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Ex-Minnesota gymnast sues over team’s elimination, ‘misguided’ effort to comply with Title IX

The Washington Post logo The Washington Post 10/29/2021 Liz Clarke
a person sitting on a table: “Honestly, I couldn’t care less if we stayed in that crappy gym at Cooke Hall for the next 10, 15 years — as long as we had a program,” said Minnesota's Shane Wiskus, © Darron Cummings/AP “Honestly, I couldn’t care less if we stayed in that crappy gym at Cooke Hall for the next 10, 15 years — as long as we had a program,” said Minnesota's Shane Wiskus,

A former University of Minnesota gymnast is suing the school for its decision to drop men’s gymnastics after last season, arguing its decision was a flawed and unlawful interpretation of Title IX.

Sophomore Evan Ng seeks the program’s reinstatement in his lawsuit, which was filed Friday in U.S. District Court for the District of Minnesota against the university’s president, board of regents and athletic director.

The suit argues men’s gymnastics was cut based on a “misguided, unlawful, and unconstitutional attempt to comply with Title IX.” That flawed attempt, it states, lies in reducing the number of male athletes to satisfy the Title IX criteria that the proportion of male and female athletes reflect that of the broader student population.

“Simply eliminating men’s teams or engaging in roster-management isn’t actually benefiting anyone; it’s a numbers game,” Caleb Trotter, Ng’s lawyer, said in a telephone interview. “That’s not how we should be treating people, and the Constitution prohibits it.”

Trotter works for the Pacific Legal Foundation, which describes itself as a nonprofit that defends Americans’ individual liberty and constitutional rights against governmental overreach and abuse.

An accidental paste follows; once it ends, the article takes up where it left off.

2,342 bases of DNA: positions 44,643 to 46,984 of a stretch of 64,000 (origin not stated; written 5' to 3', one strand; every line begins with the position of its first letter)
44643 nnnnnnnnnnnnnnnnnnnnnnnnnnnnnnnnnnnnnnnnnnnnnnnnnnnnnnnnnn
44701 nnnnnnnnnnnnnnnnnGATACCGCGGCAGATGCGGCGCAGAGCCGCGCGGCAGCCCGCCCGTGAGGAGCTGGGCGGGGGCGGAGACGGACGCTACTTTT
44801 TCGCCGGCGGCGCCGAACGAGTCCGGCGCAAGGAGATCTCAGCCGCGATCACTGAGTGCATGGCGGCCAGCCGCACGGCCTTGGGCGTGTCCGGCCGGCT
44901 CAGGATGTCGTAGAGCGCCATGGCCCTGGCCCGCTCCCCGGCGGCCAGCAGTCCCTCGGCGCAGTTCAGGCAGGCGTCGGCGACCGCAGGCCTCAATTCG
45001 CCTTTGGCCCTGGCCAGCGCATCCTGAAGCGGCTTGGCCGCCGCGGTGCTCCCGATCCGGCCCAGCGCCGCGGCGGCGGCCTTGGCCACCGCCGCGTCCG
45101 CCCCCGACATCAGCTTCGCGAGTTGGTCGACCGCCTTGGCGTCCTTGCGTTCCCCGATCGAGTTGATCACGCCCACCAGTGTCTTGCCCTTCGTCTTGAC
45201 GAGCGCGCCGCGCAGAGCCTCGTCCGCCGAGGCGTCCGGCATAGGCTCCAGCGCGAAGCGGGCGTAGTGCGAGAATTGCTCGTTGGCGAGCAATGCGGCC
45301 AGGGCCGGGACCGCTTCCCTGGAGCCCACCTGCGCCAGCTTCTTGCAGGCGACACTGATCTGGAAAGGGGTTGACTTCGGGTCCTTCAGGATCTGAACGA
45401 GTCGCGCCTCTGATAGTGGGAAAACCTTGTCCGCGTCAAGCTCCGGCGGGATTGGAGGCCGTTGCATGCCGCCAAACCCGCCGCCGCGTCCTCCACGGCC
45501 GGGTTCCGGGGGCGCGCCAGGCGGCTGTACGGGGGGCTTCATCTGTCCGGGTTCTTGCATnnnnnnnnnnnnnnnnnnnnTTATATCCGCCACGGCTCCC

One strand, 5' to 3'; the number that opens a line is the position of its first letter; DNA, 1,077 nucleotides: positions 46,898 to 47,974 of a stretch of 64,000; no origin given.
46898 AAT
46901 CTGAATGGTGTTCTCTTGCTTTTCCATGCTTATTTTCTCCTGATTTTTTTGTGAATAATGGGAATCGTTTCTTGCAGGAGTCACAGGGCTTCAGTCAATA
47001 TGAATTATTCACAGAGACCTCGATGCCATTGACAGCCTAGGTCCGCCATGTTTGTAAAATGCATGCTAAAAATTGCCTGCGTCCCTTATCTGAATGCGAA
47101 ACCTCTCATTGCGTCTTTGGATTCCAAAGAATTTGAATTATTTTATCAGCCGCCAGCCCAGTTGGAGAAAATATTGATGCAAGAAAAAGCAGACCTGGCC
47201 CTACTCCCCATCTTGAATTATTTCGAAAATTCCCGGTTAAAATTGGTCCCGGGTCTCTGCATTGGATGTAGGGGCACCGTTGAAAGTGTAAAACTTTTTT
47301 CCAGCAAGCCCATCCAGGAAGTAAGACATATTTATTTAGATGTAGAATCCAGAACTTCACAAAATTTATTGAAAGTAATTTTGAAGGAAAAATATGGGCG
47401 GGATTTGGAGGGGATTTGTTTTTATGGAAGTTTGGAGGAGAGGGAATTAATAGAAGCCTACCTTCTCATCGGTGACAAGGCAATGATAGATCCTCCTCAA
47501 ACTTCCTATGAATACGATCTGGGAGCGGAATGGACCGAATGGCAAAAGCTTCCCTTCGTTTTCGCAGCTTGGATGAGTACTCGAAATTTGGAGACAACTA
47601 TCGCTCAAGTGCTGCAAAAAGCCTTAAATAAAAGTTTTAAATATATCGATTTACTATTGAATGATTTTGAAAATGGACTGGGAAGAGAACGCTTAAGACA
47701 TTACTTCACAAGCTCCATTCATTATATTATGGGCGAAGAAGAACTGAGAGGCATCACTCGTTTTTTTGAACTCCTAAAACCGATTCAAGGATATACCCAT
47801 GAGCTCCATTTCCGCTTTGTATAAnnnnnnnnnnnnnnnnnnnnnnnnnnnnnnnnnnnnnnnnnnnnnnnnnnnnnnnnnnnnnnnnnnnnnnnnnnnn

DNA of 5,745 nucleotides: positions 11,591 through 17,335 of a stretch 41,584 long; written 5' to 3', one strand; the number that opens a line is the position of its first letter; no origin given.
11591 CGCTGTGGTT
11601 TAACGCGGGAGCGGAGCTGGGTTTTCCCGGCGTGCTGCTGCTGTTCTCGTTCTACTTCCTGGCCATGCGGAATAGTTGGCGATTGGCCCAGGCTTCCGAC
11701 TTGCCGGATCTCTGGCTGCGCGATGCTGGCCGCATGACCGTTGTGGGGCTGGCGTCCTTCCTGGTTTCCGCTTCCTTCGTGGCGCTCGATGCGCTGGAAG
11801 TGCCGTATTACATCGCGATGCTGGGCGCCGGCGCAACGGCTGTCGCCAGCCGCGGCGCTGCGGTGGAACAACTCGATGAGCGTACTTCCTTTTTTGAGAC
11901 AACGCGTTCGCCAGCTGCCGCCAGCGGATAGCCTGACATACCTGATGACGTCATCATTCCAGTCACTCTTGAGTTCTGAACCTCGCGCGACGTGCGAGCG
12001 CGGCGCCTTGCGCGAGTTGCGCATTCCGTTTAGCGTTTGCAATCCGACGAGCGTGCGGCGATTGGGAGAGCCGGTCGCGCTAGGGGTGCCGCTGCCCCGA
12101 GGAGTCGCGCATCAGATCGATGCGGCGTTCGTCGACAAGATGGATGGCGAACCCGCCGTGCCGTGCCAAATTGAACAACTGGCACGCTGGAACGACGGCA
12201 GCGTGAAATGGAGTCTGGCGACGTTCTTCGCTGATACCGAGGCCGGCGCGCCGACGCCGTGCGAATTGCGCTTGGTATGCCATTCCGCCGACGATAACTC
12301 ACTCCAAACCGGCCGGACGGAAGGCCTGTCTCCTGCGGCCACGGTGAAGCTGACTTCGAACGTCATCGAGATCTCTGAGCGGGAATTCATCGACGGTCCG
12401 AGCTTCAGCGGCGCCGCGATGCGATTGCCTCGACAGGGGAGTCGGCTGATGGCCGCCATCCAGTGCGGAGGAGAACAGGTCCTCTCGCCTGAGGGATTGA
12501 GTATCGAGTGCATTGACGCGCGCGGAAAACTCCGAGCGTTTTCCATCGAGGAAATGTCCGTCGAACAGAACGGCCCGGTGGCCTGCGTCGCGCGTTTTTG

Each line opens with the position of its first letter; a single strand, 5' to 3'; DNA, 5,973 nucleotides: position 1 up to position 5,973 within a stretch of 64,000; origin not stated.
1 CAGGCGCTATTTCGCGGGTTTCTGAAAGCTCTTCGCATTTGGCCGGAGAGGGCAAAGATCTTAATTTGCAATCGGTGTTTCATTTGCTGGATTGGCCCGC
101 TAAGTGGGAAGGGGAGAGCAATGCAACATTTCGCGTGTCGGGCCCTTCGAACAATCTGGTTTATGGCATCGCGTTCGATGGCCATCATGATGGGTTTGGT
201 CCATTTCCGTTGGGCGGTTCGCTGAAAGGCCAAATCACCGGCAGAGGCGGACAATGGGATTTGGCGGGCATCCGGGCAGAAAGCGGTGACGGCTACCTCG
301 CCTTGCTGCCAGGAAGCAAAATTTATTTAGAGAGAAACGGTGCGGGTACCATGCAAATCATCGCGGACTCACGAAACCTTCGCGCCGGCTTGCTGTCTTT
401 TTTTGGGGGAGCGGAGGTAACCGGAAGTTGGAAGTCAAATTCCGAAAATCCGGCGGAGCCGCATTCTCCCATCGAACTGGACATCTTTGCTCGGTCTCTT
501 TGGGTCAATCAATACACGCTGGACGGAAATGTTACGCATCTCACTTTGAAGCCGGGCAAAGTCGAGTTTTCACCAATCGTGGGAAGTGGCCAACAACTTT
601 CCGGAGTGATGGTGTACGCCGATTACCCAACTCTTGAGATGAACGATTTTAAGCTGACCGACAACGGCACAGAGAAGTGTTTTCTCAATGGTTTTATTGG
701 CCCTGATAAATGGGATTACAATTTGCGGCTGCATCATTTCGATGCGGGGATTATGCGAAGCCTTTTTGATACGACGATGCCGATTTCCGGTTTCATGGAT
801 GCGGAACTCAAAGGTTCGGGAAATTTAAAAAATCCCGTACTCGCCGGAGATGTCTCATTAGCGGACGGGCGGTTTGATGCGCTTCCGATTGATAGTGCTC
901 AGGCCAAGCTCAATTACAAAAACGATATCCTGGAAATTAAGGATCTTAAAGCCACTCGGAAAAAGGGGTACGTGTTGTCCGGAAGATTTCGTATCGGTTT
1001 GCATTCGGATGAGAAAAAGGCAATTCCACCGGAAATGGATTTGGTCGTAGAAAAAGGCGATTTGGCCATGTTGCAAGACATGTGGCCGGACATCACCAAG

Trotter said the firm took the Minnesota case expressly to challenge the use of “sex-based quotas” in the application of Title IX. The hope, he said, is that a favorable decision would set a legal precedent that opens doors for the reinstatement of other men’s varsity sports that have been cut in the name of Title IX compliance.

Minnesota spokesman Jake Ricker said via email the university’s decision to eliminate three men’s varsity sports was difficult.

“Importantly, this lawsuit isn’t just about the University: It is a broad challenge to how Title IX has been implemented by the U.S. government across colleges and Universities nationwide to achieve equal opportunity,” Ricker wrote. “The University has and will always honor its legal obligations.”

Minnesota’s Board of Regents voted in October 2020 to eliminate men’s gymnastics after 118 years, along with men’s tennis and men’s indoor track and field, on the recommendation of Athletic Director Mark Coyle.

Coyle informed the affected athletes of his recommendation during a Zoom call in September 2020, saying the teams had to be cut to help remedy a projected $45 million to $65 million budget deficit caused by the pandemic and to ensure compliance with Title IX.

But after supporters of men’s gymnastics presented a plan in April to reinstate the team under a self-sustaining budget that relied on philanthropy and sharp spending reductions, they were informed by the chairman of the Board of Regents that the proposal “wasn’t a solution.” While finances mattered, the chairman wrote, Title IX compelled the university to “pare down” men’s sports.

According to Trotter, sex-based quotas are unconstitutional and problematic under Title IX because rather than create opportunities for a group that has been disadvantaged they “enshrine sex discrimination” in university policy.

“It’s kind of backward: In an effort to not discriminate, that’s exactly what they’re doing,” Trotter said.

Minnesota’s decision to eliminate men’s gymnastics after the 2020-21 season, along with Iowa’s decision to do the same, was the latest blow to the sport’s viability in Division I, reducing the ranks to 12 programs.

It was particularly disheartening for Gopher alumni given the team’s storied history. Minnesota gymnastics has produced 21 Big Ten titles, as well as three-time Olympian John Roethlisberger and 2020 Tokyo Olympian Shane Wiskus.

Minnesota athletes whose teams were cut were allowed to keep their scholarships, but longtime coach Mike Burns’s job was eliminated in August. He has stayed on with no compensation to coach a reconstituted, student-led club team that includes a handful of varsity gymnasts from last season’s squad.

Other former Gopher gymnasts transferred or graduated, while some current seniors are carrying extra credits to graduate a semester early.

“They kind of want to be done with the University of Minnesota, and I don’t blame then,” said Burns, 63, who after 34 years coaching college gymnastics is juggling part-time jobs coaching at a local club, delivering packages and driving for Uber.


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